Pub­lic dis­clo­sure closer

New In­tegrity Com­mis­sion Bill tabled in Par­lia­ment

Jamaica Gleaner - - NEWS - Jo­van John­son Staff Re­porter

THE JA­MAICA Labour Party ad­min­is­tra­tion seems set on ful­fill­ing its prom­ise of mak­ing it a le­gal re­quire­ment for the pub­li­ca­tion of as­sets and li­a­bil­i­ties of prime min­is­ters and lead­ers of the op­po­si­tion, based on an anti-cor­rup­tion leg­is­la­tion that is now be­fore the Par­lia­ment.

Jus­tice Min­is­ter Del­roy Chuck last Tues­day tabled the In­tegrity Com­mis­sion Bill in the House of Rep­re­sen­ta­tives dur­ing its first meet­ing af­ter a sum­mer of calls from in­ter­ests groups for the Govern­ment to demon­strate its com­mit­ment to strength­en­ing Ja­maica’s anti-cor­rup­tion sys­tems.

A sim­i­lar bill that had been be­fore the House since 2014 fell off the Or­der Ta­ble af­ter Par­lia­ment was pro­rogued in Fe­bru­ary to make way for the gen­eral elec­tion.

Un­like the pre­vi­ously bill, the Govern­ment has in­tro­duced a pro­vi­sion for the pub­li­ca­tion of a “sum­mary of the statu­tory dec­la­ra­tion made by the prime min­is­ter and the leader of the op­po­si­tion”.

That sum­mary will in­clude, among other things, all forms of in­come, au­to­mo­biles, sav­ings ac­counts, real-es­tate mort­gages, busi­ness in­vest­ments, and the cash value of any life in­sur­ance.


The pro­posed bill in­cludes a pro­vi­sion for the prime min­is­ter or op­po­si­tion leader to “make a writ­ten com­plaint to the di­rec­tor of ad­min­is­tra­tion” in re­la­tion to the pub­li­ca­tion.

That di­rec­tor would be a po­si­tion cre­ated in the In­tegrity Com­mis­sion that would rep­re­sent a sin­gle anti-cor­rup­tion body with pros­e­cu­to­rial pow­ers, in­cor­po­rat­ing the Of­fice of the Con­trac­tor Gen­eral, the Cor­rup­tion Pre­ven­tion Com­mis­sion and the Par­lia­ment (In­tegrity of Mem­bers) Com­mis­sion.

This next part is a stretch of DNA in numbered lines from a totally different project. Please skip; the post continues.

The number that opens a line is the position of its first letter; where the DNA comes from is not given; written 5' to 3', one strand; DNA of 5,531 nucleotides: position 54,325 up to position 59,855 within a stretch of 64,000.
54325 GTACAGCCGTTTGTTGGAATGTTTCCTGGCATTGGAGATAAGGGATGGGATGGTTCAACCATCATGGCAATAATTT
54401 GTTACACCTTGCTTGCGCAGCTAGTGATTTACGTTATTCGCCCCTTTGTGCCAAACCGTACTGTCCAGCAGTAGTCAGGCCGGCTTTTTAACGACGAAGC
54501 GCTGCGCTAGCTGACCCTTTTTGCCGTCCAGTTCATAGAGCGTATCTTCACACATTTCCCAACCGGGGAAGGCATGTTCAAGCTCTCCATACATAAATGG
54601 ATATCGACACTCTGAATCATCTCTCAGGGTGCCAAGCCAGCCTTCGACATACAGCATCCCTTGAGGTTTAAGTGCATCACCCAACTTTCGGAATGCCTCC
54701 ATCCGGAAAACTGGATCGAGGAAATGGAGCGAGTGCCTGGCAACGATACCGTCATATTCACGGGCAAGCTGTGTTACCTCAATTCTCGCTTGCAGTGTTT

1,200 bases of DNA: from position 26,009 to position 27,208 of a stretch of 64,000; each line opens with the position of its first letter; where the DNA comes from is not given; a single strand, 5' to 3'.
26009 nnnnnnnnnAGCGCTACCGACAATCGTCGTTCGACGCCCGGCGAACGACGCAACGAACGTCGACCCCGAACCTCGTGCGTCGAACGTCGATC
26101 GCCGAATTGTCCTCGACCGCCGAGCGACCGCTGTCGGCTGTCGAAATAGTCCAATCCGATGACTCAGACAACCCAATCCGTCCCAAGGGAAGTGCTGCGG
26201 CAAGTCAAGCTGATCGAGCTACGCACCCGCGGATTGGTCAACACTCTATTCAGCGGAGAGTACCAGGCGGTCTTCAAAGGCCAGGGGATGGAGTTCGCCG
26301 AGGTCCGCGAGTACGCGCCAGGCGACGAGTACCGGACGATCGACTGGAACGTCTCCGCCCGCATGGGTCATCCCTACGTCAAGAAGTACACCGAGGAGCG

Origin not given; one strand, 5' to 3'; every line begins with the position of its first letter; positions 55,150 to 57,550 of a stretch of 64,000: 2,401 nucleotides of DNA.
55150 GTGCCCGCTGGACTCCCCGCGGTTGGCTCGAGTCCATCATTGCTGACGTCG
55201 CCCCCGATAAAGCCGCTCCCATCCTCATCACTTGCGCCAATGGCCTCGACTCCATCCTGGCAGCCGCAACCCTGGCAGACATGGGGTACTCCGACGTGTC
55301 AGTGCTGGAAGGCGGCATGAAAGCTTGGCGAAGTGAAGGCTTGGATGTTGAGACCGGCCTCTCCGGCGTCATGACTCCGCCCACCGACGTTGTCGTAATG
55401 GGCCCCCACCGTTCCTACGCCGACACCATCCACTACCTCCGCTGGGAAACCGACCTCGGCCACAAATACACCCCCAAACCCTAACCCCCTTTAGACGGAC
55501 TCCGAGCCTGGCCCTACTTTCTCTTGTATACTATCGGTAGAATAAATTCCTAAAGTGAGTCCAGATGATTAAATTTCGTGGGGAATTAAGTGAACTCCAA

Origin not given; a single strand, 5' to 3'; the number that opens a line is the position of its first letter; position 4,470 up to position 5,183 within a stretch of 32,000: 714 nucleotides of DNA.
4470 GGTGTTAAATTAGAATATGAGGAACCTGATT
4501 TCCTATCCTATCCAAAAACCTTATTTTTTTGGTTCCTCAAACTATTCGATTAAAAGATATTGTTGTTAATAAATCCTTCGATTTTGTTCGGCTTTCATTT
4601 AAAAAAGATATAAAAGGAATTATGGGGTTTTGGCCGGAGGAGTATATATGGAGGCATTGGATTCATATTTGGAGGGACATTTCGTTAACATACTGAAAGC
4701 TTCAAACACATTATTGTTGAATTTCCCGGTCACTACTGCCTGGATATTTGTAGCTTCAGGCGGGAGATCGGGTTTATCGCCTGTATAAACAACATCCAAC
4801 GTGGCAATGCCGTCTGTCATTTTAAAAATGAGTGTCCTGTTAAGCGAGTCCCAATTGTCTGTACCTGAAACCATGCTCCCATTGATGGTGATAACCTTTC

“The prime min­is­ter had in­ti­mated that in the In­tegrity Com­mis­sion Bill he wanted full dis­clo­sure from all par­lia­men­tar­i­ans and also other pub­lic of­fi­cials,” Chuck told The Sun­day Gleaner.

“How­ever, since there was no agree­ment with the Op­po­si­tion up to the time when we tabled the bill, we agreed that only the prime min­is­ter and the leader of the op­po­si­tion would dis­close their as­sets and li­a­bil­i­ties.

“But within two years, a de­ci­sion will be made as to who else would dis­close their as­sets and li­a­bil­i­ties, and also in what form,” added Chuck.

He ar­gued that in­clud­ing the manda­tory dis­clo­sure in the leg­is­la­tion is im­por­tant “be­cause there is a call for all po­lit­i­cal rep­re­sen­ta­tives to dis­close their as­sets and li­a­bil­i­ties”.

Mark Gold­ing, the op­po­si­tion spokesman on jus­tice, who first tabled the bill, said he was pleased the leg­is­la­tion is back be­fore Par­lia­ment, but ar­gued that the dis­clo­sure re­quire­ment for the prime min­is­ter and leader of the op­po­si­tion “is nei­ther here nor there”.


“I don’t con­sider this a par­tic­u­larly im­por­tant is­sue. I think what mat­ters is that the In­tegrity Com­mis­sion, when it re­ceives the fil­ings, is in a po­si­tion to do a proper anal­y­sis of them. This par­tic­u­lar fea­ture of re­lease to the pub­lic will go some dis­tance to­wards ap­peas­ing the de­sires of the me­dia and some civil-so­ci­ety ac­tors.

“I’m hop­ing it (the bill) will rep­re­sent a true ex­pres­sion of what was there be­fore,” said Gold­ing, as he pointed to the amend­ments rec­om­mended by a joint com­mit­tee of the last Par­lia­ment.

In the mean­time, Pro­fes­sor Trevor Mun­roe, ex­ec­u­tive di­rec­tor of the anti-cor­rup­tion lobby Na­tional In­tegrity Ac­tion, said the dis­clo­sure pro­vi­sion is “an im­por­tant first step on the road to a more trans­par­ent regime for pub­lic of­fi­cers”.

Ac­cord­ing to Mun­roe: “I em­pha­sise a first step be­cause, ob­vi­ously, it should not only be the prime min­is­ter and the leader of the op­po­si­tion but other lead­ers as well.

“The bill has been pre­vi­ously sub­ject to two joint se­lect com­mit­tees in suc­ces­sive ad­min­is­tra­tion and, there­fore, in the con­text of pub­lic con­cern and con­tro­versy re­gard­ing as­sets and li­a­bil­i­ties of pub­lic of­fi­cers, it is ur­gent that this bill be passed into law.”

The pro­posed leg­is­la­tion will now go be­fore a com­mit­tee of Par­lia­ment for de­lib­er­a­tions.


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